* * *

Like I said: for a while, I was precocious.

I quickly outgrew the YA section and took to stealing my mother’s paperbacks.I read The Joy Luck Club at 11 and I kept a well-worn copy of The Client in my night table drawer. I stayed inside during recess, illustrating my own literary works. I kept my legs crossed neatly at the ankle and completed assignments with a maniacal efficiency. I was given to attacks of anxiety and periods of dreamy melancholy. I was 12 going on 42.

For a while I was precocious and then one day, I wasn’t. While I’d been reading Joyce Carol Oates and The Bell Jar and writing overwrought poetry, everyone else seemed to have been, you know, living. And, without my noticing, they’d surpassed me.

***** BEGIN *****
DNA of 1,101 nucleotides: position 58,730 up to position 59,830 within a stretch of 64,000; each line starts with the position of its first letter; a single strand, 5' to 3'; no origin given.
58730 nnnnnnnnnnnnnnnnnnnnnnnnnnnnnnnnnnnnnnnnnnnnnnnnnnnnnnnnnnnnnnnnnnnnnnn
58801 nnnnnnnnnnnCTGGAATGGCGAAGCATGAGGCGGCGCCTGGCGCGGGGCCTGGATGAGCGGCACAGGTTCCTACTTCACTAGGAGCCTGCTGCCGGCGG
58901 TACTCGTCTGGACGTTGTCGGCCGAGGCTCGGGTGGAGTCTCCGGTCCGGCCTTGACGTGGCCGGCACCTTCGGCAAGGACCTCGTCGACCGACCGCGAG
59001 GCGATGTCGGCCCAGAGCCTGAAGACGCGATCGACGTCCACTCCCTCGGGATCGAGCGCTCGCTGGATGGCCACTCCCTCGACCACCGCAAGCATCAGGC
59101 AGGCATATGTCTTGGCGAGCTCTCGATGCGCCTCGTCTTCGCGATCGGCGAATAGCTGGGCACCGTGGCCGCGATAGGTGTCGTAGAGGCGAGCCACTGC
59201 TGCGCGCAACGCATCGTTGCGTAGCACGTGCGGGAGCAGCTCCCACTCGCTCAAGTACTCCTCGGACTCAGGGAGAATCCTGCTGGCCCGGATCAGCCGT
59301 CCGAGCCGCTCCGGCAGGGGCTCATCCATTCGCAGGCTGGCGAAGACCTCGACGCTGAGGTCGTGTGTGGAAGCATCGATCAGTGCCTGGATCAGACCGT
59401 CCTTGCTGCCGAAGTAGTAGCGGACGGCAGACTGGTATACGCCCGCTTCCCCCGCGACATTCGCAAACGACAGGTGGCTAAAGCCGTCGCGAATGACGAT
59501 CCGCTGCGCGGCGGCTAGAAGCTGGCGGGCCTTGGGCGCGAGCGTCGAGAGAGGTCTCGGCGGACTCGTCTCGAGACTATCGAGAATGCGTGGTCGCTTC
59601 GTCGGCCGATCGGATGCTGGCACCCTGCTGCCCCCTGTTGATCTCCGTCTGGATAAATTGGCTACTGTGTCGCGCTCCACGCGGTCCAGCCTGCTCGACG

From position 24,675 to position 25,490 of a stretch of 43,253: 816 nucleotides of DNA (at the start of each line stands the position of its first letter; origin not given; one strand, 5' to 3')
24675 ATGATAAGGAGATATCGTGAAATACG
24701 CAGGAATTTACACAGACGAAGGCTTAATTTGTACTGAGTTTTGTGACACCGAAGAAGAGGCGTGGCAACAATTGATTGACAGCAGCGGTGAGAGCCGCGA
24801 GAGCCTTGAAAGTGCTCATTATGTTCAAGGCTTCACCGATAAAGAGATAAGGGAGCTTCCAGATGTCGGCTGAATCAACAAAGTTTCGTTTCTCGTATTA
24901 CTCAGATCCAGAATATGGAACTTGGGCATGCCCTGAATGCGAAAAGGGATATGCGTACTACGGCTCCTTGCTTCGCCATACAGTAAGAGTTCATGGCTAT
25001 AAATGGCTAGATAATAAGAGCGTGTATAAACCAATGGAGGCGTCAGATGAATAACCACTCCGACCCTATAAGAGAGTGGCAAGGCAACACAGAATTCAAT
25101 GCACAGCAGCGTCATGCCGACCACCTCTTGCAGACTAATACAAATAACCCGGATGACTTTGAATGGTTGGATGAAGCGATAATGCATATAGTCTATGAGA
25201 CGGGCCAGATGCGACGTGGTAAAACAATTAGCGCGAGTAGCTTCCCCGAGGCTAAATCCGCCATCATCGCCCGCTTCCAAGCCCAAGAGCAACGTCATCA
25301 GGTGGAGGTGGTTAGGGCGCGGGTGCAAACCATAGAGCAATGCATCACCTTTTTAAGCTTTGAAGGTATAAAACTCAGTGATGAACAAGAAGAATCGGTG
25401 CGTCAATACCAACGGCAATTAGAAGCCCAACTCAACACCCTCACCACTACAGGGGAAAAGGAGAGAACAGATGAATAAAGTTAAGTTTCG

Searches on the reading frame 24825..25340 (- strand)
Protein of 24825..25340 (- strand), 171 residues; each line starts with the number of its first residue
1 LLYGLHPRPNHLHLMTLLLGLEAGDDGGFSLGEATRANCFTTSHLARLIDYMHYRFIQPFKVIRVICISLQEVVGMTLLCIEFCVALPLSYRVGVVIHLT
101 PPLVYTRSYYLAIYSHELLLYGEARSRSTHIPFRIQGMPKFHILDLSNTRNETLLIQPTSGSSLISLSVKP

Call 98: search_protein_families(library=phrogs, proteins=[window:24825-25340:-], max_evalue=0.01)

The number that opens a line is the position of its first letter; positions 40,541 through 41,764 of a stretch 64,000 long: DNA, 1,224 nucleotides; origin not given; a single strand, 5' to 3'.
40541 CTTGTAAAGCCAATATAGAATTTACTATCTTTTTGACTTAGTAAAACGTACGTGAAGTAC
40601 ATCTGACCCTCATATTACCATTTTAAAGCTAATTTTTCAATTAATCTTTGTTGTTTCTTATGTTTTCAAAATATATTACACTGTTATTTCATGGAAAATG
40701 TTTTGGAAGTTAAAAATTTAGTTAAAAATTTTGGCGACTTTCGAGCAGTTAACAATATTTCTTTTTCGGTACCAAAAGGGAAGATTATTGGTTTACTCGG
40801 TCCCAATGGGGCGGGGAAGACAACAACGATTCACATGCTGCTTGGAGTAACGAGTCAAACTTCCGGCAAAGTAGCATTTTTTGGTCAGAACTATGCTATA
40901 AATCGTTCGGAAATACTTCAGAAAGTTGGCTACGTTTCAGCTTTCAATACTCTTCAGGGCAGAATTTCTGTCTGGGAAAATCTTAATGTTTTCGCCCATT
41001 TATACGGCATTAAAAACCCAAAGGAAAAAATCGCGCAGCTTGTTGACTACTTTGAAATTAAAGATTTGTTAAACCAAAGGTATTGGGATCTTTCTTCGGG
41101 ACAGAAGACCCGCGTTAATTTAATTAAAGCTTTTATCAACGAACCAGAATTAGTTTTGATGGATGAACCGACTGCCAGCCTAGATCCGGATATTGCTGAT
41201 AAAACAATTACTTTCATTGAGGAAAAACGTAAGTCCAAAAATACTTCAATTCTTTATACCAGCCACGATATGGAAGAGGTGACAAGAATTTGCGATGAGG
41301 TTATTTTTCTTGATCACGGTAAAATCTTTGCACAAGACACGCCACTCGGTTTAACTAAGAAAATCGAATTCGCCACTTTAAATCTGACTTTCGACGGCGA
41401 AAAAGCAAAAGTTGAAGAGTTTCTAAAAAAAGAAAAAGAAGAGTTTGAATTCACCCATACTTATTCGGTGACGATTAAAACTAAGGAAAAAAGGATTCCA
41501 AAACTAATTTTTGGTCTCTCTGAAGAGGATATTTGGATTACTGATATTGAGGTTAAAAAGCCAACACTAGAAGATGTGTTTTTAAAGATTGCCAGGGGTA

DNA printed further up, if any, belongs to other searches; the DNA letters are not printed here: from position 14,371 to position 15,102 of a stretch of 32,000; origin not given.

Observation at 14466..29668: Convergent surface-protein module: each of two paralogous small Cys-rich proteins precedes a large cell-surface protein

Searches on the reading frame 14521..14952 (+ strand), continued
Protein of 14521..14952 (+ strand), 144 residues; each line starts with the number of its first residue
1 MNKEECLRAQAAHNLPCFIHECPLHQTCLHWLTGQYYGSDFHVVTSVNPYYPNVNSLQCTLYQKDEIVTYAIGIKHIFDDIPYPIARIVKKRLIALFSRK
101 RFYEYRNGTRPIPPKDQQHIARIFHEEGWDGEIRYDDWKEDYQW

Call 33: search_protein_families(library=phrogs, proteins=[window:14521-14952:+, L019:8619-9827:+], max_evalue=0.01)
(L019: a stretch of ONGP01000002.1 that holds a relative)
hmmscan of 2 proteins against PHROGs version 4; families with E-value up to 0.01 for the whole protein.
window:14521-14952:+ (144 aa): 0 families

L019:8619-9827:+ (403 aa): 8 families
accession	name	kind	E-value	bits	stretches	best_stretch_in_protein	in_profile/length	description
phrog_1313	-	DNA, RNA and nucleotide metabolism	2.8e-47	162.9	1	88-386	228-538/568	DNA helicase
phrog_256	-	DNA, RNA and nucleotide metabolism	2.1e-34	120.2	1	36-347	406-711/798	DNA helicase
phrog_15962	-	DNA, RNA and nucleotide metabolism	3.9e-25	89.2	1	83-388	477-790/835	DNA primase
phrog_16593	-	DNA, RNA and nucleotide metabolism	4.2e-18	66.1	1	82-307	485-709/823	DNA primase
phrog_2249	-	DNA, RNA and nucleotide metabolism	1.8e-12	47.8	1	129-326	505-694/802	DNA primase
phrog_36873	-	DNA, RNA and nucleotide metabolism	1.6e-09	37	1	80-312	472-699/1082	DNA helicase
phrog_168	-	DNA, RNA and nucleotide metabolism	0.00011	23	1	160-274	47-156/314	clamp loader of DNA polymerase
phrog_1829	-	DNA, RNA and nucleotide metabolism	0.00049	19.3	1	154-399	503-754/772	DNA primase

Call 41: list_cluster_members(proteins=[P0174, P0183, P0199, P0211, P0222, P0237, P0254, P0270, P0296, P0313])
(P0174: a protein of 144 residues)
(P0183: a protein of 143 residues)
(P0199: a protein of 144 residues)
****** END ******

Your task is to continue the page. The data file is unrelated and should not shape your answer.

I was, it seems, the proverbial hare.

* * *

And so, the big reveal.

At 23, I remain stubbornly, regretfully, embarrassingly virginal. Pure as freshly fallen snow. Chaste as a home-schooled trekkie.

* * *

Things started to slow down in seventh grade.

All the other girls were shaving their legs and buying bras and kissing boys. I, on the other hand, was dutifully preparing for my bat mitzvah. I was writing bad poetry for the Lit Page.

At the time, the situation wasn’t dire. Sure, I hadn’t been kissed or gotten my period, but at least my braces had finally come off. And my friend Roger had been hinting that someone liked me. I just needed to wait it out.

So I did.

But nothing ever happened with the boy. I finally got a name out of Roger and we slow-danced at my bat mitzvah party, him all sweaty and nervous, me flush with the success of the day. But he never revealed the secret himself and it seemed rude to mention it.

I just needed to wait it out.

* * *